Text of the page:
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“Why bank when you can credit union?” I remember hearing this catch phrase on a long running advertisement for the local credit union when I was growing up. While the ad obviously got my attention, I was always unclear about what a credit union was.
Abacus, the industry body for credit unions and building societies (called mutuals), has recently called on the government to make changes to the National Banking Act in order to address this very concern.
The Act currently refers collectively to credit unions, building societies and banks as ‘authorised deposit-taking institutions’ (ADIs) but Abacus wants this to be changed to ‘authorised banking institutions’ because, quite frankly, who knows what an ADI is?
“Anyone outside financial services has no idea what an ADI is. It sounds like a part for a computer,” Abacus CEO Louise Petschler says.
According to Ms Petschler, the new term would not only help consumers understand what a mutual is, it would also address misconceptions that they are not as safe as banks.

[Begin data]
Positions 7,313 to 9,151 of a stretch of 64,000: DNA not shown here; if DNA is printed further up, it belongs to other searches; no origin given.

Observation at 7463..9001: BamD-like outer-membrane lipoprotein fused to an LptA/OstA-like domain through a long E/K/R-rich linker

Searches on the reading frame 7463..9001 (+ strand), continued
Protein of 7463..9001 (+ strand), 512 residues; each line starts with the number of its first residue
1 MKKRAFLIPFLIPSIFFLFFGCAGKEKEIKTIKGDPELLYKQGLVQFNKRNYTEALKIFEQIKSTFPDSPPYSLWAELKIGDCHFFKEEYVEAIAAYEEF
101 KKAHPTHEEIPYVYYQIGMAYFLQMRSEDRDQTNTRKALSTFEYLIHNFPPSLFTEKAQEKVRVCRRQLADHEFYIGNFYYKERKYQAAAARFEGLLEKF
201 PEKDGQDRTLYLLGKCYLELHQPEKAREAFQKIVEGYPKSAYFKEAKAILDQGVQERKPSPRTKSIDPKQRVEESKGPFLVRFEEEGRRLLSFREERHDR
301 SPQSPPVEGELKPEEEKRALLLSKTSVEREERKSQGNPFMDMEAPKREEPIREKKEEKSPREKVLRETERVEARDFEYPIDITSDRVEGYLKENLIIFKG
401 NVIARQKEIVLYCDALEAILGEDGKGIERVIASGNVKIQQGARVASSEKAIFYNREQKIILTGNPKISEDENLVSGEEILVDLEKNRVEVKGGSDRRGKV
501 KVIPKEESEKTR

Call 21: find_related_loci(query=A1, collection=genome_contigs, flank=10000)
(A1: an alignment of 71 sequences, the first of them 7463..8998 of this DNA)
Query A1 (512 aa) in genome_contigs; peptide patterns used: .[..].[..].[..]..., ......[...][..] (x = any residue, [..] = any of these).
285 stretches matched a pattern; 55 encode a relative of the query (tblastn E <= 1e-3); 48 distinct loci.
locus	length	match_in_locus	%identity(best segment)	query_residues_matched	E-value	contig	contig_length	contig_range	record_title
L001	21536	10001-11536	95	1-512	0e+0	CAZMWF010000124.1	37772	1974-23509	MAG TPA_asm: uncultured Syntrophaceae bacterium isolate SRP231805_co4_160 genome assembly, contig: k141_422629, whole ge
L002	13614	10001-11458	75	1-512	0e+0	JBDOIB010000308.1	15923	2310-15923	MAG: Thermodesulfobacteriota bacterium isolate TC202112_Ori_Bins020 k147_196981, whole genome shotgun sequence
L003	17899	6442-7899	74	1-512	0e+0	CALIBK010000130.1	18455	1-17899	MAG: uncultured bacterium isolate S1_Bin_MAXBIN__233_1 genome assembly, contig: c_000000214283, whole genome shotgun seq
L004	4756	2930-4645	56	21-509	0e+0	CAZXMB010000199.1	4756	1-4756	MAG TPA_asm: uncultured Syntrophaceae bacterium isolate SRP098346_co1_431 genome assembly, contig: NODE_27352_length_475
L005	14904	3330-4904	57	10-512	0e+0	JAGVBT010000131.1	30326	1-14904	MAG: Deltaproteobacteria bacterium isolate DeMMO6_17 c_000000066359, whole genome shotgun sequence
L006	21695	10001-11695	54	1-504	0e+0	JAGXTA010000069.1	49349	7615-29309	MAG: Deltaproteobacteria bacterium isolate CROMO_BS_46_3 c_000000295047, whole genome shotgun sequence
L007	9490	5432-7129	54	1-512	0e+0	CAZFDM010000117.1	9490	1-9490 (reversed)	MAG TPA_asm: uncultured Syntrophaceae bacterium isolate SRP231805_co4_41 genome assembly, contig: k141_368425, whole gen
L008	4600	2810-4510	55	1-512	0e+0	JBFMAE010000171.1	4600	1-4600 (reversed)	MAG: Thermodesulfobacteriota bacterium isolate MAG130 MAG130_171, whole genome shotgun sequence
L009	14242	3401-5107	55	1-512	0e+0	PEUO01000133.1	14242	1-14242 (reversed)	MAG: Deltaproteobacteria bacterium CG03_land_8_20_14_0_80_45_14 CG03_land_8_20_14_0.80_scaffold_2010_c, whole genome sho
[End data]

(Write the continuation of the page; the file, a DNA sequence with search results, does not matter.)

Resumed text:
So what exactly is the difference between a bank and a credit union or building society? Essentially, a credit union or building society serves exactly the same functions as a bank. You can deposit your money with them, get yourself a credit card as well as a home loan.
The key difference between mutuals and banks is that they are owned by their members, rather than shareholders. If you become a member you become an owner, and for this reason, so the theory goes, you always come first – with profits going back into better rates, fairer fees and customer service.
Mutuals are also regulated in exactly the same way as banks, and are just as safe. In fact according to Abacus, with the bulk of mutuals’ funding coming from members’ deposits, as opposed to wholesale capital markets, they are particularly safe options. So if you’re on the hunt for your home loan, or if you’re unhappy with your existing banking arrangements, why not check out what your local mutuals have to offer.
Don’t forget, there is a raft of home lenders out there so be sure to shop around before choosing your mortgage provider. The right loan can save you tens, if not hundreds of thousands of dollars over the life of a loan.